The snow continues to be thin between 6100 to 7000 feet, although there is now enough snow at Pilot's Peak Road to make skinning and skiing viable from I21 without having to hike. The great news is that today, the road was groomed! This will compact the snow and create a dense base that will allow snowmobilers and skiers alike to use the road until we have more snow in the ground for the first 900 feet above Mores Creek Summit (MCS) Pass.
|Grooming Pilot Peak Road.|
As I prepared to head up, the groomer for the snowmobile association arrived to MCS parking lot. We talked for more than 30 minutes about the many reasons all MCS winter recreationists needs to stick together. He shared stories about the times when snowshoers have been rescued by snowmobilers. I highlighted to him, that a backcountry skier/riders rescue chance of success greatly increases by having acces to snowmobiles from nearby motorized recreationists. What a nice person Greg is. I hope he likes beer, because I would love to buy him a beer and a tasty homemade pie at Trudy's in Idaho City!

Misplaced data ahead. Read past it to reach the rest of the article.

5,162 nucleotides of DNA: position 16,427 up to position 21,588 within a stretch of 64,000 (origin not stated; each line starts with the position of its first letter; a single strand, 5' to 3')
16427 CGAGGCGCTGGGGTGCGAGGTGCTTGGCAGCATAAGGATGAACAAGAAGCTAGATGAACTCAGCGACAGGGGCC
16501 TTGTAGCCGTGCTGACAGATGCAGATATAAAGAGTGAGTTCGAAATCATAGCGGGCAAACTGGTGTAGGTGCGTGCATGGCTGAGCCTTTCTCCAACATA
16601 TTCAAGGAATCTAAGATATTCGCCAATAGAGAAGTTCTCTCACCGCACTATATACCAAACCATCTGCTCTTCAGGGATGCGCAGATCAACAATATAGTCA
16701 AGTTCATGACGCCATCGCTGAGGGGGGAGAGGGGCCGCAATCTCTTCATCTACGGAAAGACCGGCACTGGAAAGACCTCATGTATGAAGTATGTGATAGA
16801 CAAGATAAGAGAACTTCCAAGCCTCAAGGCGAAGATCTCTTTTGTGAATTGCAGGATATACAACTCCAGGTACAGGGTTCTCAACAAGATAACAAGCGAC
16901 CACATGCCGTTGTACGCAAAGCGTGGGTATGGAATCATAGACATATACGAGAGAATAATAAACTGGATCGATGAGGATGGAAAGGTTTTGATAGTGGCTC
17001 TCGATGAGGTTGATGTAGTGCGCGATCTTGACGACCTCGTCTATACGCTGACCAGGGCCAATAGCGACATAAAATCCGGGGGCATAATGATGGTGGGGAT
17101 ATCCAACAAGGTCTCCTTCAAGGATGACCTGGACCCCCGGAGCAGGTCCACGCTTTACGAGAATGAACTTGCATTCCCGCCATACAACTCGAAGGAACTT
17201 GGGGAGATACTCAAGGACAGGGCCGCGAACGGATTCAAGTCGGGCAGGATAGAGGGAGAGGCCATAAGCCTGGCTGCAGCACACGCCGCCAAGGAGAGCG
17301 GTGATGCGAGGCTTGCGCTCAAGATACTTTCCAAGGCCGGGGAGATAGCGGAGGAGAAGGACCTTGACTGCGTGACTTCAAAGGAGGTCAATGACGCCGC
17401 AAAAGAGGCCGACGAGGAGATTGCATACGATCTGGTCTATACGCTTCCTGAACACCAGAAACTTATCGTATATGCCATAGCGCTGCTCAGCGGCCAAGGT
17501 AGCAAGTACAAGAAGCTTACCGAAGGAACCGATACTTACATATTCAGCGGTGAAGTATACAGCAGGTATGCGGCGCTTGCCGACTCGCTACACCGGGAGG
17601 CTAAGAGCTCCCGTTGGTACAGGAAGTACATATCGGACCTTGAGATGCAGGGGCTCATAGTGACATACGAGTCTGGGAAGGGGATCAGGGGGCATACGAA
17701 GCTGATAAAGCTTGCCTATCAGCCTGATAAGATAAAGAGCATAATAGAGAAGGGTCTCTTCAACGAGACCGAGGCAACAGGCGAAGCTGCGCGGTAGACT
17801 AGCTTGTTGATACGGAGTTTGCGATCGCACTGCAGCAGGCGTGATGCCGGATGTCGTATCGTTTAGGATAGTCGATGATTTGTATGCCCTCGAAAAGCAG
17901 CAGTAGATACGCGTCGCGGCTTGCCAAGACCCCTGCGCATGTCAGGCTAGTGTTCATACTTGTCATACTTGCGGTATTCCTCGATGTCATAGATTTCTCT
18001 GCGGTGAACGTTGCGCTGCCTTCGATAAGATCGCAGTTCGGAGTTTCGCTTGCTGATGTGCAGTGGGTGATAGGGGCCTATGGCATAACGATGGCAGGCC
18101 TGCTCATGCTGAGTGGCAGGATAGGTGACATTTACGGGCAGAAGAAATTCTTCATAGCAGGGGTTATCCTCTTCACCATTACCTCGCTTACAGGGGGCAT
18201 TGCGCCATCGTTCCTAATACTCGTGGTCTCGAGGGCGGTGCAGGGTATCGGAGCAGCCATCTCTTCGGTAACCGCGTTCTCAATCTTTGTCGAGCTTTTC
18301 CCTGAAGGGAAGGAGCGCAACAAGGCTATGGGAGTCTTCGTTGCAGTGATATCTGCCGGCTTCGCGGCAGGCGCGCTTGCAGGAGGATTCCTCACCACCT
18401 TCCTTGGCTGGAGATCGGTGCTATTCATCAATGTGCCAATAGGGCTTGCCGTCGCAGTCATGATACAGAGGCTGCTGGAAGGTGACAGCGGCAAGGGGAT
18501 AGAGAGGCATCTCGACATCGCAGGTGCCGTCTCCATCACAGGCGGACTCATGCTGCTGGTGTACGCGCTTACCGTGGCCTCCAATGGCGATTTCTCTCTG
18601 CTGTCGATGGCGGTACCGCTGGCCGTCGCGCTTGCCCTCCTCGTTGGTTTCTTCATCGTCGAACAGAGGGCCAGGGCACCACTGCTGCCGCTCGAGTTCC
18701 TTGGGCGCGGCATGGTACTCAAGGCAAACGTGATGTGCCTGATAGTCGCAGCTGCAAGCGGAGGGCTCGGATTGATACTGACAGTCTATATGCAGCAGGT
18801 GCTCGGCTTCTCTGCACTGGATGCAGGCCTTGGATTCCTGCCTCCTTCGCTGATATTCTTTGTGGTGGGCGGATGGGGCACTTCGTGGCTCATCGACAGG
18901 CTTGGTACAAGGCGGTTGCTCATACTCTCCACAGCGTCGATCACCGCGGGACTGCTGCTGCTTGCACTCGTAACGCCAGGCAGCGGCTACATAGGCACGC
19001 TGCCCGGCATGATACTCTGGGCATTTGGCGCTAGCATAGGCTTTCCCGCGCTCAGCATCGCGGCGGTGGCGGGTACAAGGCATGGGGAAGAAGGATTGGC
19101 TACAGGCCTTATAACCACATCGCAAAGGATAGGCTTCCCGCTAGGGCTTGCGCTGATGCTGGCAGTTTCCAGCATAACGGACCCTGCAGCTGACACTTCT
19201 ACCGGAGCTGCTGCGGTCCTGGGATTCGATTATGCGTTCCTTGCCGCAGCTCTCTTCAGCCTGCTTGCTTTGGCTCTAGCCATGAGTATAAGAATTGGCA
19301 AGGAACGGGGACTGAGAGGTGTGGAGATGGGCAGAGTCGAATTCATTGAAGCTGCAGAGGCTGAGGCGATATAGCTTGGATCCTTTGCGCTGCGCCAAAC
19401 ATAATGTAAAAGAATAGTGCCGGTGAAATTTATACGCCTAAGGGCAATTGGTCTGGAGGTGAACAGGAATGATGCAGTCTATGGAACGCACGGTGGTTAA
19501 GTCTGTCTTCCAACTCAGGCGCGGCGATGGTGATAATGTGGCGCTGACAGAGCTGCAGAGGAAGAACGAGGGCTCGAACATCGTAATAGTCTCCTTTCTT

The chat with Greg gravitated to the love we share for the Idaho outdoors, and talked about threats to access to the resources we depend so much to fill our souls. Under today's difficult economic climate, state agencies are being challenge to meet the needs of MCS winter recreationists with limited budgets. For example, the plowing of the parking lot at MCS cost money, and there is uncertainty as to what agency or organization is responsible for its upkeep. As you can see this is very concerning, when if for any reason the MCS parking and/or pull-outs are not plowed, we skiers/riders/snowshoers and we snowmobile riders will be unable to access the wonderful recreational resources we have come to love so much.
|Greg doing his magic grooming.|
|Pilot Peak Glades below the Lookout|
|Views to the North-East right below Pilot Peak|
|Measuring humidity inside the snowpack|
|Rimmed snow at the Pilot Peak Towers|